While it is hard enough as a generally-law abiding citizen to avoid digital platforms in this day and age, it seems that terrorists aren't immune to its draw either, proven by one notorious Taliban leader listing "jihad" as a skill on LinkedIn. Yup, you read right. Ehsanullah Ehsan, a senior Taliban commander wanted in connection with Malala Yousafzai's attempted murder in 2012, allegedly had a LinkedIn profile.
Described as "self-employed," The Telegraph reported that Ehsan listed himself as a spokesman for a Taliban splinter group called TTP Jamaat-ul-Ahrar, "since January 2010." His profile had all the details you would want to list on the networking site for professionals, should you wish to attract potential employers — or recruits, in Ehsan's case: His photograph, where he went to school, his employment history and language abilities. Ehsan's skills also encompassed "jihad and journalism."
In 2012, after the Taliban shot teenager Malala Yousafzai in the head for promoting education for Pakistani girls, sparking international outrage, Ehsan told Al Jazeera:
She is a Western-minded girl. She always speaks against us. We will target anyone who speaks against the Taliban. We warned her several times to stop speaking against the Taliban and to stop supporting Western non-governmental organisations, and to come to the path of Islam.
Pakistani authorities have placed a $1 million bounty on Ehsan's head after he claimed his group at the time, Tehreek-i-Taliban Pakistan (TTP) was responsible for the youngest Nobel Peace Prize laureate's attempted assassination. Ehsan has since founded TTP Jamaat-ul-Ahrar along with other former TTP members, a group whose leader, Omar Khalid Khorasani, whose uncompromising brutality has been said to be on par with that of ISIS leader's, Abu Bakr al-Baghdadi.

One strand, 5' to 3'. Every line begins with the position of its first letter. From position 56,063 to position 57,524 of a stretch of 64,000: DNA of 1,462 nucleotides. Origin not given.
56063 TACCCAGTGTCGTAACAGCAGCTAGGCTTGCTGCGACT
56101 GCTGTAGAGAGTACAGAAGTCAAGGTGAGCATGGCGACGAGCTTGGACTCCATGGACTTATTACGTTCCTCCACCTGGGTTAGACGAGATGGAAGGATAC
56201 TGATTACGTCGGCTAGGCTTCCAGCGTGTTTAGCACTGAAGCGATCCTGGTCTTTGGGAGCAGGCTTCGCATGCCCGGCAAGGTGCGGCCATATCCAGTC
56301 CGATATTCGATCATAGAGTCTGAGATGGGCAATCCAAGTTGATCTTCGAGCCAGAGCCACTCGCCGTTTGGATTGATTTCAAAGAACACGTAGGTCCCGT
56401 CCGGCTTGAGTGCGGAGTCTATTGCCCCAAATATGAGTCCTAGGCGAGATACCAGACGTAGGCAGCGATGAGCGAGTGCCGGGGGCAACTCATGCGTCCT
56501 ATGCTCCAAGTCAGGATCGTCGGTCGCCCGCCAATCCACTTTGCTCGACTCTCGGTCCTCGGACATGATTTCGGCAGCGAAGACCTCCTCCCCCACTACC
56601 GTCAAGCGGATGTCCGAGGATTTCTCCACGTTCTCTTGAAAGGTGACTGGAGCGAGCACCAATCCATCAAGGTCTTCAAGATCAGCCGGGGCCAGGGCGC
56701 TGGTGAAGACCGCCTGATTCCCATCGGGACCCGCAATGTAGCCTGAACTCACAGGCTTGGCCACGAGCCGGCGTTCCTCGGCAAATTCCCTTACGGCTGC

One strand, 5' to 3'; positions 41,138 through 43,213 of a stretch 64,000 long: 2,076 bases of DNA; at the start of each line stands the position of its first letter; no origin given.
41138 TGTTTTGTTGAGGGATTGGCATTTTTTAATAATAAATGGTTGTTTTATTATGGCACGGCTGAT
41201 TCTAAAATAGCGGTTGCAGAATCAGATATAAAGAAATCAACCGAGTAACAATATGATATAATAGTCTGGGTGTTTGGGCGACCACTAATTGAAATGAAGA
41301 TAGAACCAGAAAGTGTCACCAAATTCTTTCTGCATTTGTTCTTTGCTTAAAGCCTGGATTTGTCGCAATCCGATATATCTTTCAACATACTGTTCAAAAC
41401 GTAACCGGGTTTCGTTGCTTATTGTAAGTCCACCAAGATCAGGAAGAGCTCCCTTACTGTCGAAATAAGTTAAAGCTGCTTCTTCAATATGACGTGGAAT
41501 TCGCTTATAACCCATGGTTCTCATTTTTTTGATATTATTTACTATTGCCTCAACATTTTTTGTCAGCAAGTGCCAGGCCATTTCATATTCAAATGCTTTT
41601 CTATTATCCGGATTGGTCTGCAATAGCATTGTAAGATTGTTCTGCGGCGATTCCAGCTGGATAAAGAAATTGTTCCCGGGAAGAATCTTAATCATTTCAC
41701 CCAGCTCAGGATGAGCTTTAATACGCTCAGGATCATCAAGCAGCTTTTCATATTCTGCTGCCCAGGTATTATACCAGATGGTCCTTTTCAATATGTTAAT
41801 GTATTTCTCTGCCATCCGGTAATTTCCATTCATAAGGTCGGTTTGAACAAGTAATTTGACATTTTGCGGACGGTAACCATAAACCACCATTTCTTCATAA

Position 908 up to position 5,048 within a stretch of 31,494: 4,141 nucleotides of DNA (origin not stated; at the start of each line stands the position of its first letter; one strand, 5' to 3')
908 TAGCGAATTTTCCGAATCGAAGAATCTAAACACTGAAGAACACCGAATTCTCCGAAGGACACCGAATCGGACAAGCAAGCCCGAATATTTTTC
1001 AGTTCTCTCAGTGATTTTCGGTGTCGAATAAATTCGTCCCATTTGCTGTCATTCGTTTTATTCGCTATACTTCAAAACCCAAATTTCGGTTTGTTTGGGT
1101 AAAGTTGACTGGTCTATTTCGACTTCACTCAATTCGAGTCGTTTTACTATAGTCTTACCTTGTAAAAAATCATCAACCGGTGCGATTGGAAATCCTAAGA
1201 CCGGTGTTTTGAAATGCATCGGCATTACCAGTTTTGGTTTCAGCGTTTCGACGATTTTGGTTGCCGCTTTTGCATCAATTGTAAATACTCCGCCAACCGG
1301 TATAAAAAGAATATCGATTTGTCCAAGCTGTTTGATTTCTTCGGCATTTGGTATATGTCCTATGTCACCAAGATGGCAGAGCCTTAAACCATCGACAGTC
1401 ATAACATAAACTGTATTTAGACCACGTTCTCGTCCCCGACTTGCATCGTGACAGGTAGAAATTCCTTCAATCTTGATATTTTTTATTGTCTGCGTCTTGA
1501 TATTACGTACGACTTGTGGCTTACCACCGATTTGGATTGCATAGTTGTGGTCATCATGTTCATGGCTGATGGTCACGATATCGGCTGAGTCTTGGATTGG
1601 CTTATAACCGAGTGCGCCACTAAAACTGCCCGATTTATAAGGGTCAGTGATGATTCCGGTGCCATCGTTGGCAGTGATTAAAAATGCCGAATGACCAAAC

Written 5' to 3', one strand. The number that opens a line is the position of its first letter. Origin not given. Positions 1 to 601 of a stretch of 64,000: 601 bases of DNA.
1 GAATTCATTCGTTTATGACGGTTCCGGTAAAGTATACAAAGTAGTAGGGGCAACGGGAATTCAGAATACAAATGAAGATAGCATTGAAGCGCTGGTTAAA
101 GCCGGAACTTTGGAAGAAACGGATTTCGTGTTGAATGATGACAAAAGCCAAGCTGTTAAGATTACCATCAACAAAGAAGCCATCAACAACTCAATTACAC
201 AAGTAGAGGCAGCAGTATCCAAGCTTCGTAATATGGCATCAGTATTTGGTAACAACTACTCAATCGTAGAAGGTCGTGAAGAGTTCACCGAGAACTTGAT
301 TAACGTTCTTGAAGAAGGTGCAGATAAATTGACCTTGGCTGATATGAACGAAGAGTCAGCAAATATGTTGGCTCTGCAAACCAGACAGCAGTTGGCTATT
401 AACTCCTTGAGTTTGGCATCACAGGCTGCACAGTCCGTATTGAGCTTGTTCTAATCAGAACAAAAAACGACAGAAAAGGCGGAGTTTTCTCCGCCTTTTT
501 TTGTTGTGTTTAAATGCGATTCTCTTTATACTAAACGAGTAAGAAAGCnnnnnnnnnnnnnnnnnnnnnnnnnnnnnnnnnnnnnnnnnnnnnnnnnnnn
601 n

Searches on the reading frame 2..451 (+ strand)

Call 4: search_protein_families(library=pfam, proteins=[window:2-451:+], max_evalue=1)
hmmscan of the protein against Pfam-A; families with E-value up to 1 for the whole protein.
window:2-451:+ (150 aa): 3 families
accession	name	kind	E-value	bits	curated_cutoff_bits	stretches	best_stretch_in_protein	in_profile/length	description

However, that Ehsan managed to build a LinkedIn page with 69 connections might turn out to be a huge sham, after all. LinkedIn removed the profile on Friday after being contacted by The Telegraph, and a spokesperson told the British daily that it might be a fake account, pointing to its IP address and the “lack of Taliban recruiting messages." She added:
Can’t say for certain that it is someone else … But I can say that our security team has a high degree of confidence that it is a fake account, which is reason enough to restrict it. Also can’t say for certain who might have set it up if it is fake.
Although it isn't clear whether LinkedIn has ever faced a problem like that before — I'll venture to say that extremist militants don't usually try to make "business" connections on the site — other social networking platforms have been working to stave off online extremism on their sites, because, as we all know by now, the ever-terrifying ISIS is really, really good at recruiting new members through social media.
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